“They know,” he assures me. “Just not sayin’.”
“All of ’em, probably.”
Of course. Conspiracy among the conifers. I’ll have to remember to suggest this to Duggan for the title of whatever mystery or thriller he’s hoping to eke out of all this.
“Come on, man. You saw the looks on their faces—total fucking surprise.”
“Brit said they come out here every year—same women, same week in July.”
Good old Brit. “I wouldn’t know.” Nor do I care. Once around with this shit’s more than enough for me; besides, I desperately need to keep the sun from hitting my retinas just now. Shades, I think. I pat my pockets.
“Earl was killed the week they were here. July 21st.”
“July 21st what?”
“Day he died.”
“You can’t possibly know that,” I say, carefully lowering myself to rummage in my
rucksack for those miserable Maui Jims. Sliding them on makes things marginally better, but mincing my way back to my feet brings stabbing pains from the sole of the shoeless one. Man, it hurts. What the hell did I step on, anyway? Glass, rock—what?
“So, okay,” I say, cranking the foot up stork-like to peer at the dried brown goo stuck to the bottom. Mud? I wonder, hopping awkwardly to stay upright. Blood? “Say you’re right, and he was here. Doesn’t mean they knew he was here.” Gently probing the most tender places for lacerations, protruding foreign objects. “If Adria even suspected he was camping on the island, she’d have booted his ass off. You’ve seen the way she is about this place.”
“Earl don’t listen to nobody when his mind’s set. Kind of his trademark.”
More of that unremitting Eastwood gaze, which is frankly starting to piss me off. Out of nowhere, another piece of yesterday slips along the edge of my mind—something weird about the timing of all this. And then it hits me. If Earl died two years ago, why’s this guy just turning up now?
“You were in prison when it happened.” Pure hunch, of course, but it fits. Explains why he seemed so hinky from the start, that vague whiff of what I now recognize as recent and intimate acquaintance with Maine State Corrections. I do the mental math, take a stab. “You and Earl were sent up together; only he got out early. Drugs would be my bet. That or a juicy little B&E.”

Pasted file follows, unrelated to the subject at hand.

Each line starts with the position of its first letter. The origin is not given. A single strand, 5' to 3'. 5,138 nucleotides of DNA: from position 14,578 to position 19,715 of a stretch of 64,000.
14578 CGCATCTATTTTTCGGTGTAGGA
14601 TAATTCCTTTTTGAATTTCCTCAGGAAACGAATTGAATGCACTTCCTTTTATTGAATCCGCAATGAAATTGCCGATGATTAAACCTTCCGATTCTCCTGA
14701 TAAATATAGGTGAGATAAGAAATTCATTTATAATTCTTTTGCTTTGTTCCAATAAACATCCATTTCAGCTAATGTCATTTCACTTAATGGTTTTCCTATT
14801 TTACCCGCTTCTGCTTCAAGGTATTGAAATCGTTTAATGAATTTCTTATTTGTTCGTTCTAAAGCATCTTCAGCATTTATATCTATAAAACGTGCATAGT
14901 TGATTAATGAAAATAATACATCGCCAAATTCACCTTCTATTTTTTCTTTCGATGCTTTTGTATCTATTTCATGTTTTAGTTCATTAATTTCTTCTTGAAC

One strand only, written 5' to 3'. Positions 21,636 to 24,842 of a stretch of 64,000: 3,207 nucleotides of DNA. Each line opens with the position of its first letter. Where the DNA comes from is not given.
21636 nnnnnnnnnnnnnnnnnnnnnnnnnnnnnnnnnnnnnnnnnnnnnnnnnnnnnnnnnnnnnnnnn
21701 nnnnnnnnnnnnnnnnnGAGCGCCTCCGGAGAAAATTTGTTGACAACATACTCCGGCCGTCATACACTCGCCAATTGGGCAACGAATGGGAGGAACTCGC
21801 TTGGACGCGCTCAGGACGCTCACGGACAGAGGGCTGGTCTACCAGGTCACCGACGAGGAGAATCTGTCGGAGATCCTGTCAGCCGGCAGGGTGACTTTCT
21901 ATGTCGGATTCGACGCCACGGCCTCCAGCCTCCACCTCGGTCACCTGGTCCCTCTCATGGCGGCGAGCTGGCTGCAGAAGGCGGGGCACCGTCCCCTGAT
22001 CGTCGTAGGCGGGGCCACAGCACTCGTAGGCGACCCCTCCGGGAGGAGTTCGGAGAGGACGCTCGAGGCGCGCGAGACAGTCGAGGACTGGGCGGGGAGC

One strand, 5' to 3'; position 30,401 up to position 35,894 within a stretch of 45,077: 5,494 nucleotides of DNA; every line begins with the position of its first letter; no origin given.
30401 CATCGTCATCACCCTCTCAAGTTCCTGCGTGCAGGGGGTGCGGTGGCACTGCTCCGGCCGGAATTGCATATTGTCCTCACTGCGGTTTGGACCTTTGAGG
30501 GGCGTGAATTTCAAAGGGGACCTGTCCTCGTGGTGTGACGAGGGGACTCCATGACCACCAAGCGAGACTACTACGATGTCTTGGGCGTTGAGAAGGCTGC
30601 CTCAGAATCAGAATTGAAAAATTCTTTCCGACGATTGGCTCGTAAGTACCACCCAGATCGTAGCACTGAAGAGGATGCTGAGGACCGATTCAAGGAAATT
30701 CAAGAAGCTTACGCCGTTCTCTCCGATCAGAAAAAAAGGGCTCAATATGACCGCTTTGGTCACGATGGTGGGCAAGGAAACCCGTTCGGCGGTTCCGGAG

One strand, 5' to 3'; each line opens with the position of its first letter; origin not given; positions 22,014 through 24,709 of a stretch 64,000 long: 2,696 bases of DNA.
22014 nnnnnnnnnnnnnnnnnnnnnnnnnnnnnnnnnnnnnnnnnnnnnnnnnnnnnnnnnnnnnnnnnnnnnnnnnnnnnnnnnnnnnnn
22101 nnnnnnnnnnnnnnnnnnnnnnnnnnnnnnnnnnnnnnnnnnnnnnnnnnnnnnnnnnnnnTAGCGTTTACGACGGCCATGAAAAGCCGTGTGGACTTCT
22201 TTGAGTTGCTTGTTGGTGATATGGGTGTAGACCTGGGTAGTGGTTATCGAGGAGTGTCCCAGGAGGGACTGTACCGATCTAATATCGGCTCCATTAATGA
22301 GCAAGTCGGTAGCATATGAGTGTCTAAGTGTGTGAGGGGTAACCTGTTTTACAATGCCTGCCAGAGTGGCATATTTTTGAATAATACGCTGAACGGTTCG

“Fuck them bastards. Bullshit’s what it was. Lousy pot bust. My second time, so the judge bumped me a couple extra years.”
“So Earl gets out, comes here to revisit the old stomping grounds, and ends up dead.”
“I knew there’d be trouble, what with me not around to keep him in line. It was me always looked out for him.”
“Plus, you landed him in jail. What a bro. But hey, at least you knew where he was; there’s that.” Screwing with him like this probably isn’t smart, but I’m still kinda punchy, and I need to piss. Besides; I really, really, really don’t like this guy.
Pete cocks his head.
“This funny to you?”
Fucking hilarious, actually, only it’s fast becoming clear that leaving Adria et al alone while a deluded nut like this is wandering the island wouldn’t be smart. There’s my conscience to consider, what’s left of it anyway. “So you got sprung—what—a month ago? Two?”
“Sat in that shitty jail two years knowin’ he’d been murdered, countin’ the days ’til I got out.”
“Accidents happen, pal. You’ve seen the cliffs out here—dangerous as hell in the wrong conditions.”
“Earl never went near them cliffs. Hated heights. No, somethin’ happened out here. I’m gonna know what and I’m gonna know why. I owe him that. You bein’ here just complicates things.”
“Yeah, well, only person leaving the island is you,” I say, trying to sound all bad-ass as I fight the urge to toss my cookies. “I’m not going anywhere.”
He considers. “Your decision. Things been put in motion. Don’t say I didn’t warn you.” A smirk as he nods toward the sleeping bag. “Nice.”
I glance down, following his gaze. A faded field of blue dotted with yellow and pink flowers, the darker hue of a minimally sullied ball gown and white-gloved hands—all this capped with the lemon yellow orb of Cinderella’s hair, her face lit with a saccharine smile. A little girl’s sleeping bag, I realize. Swell.
“So here’s what you do,” he says. “You and the other girls have a meetin’. You explain how things are gonna get really ugly, really fast, if I don’t find out what went down.”
With that he trots back into the brush like something out of The Last of the Mohicans—all that bouncy action enough to set my eyeballs aching. What the fuck was in that bottle, anyway?
Nothing for it but to head to the house and fill Adria in, come up with some kind of plan.
After I find that fucking shoe.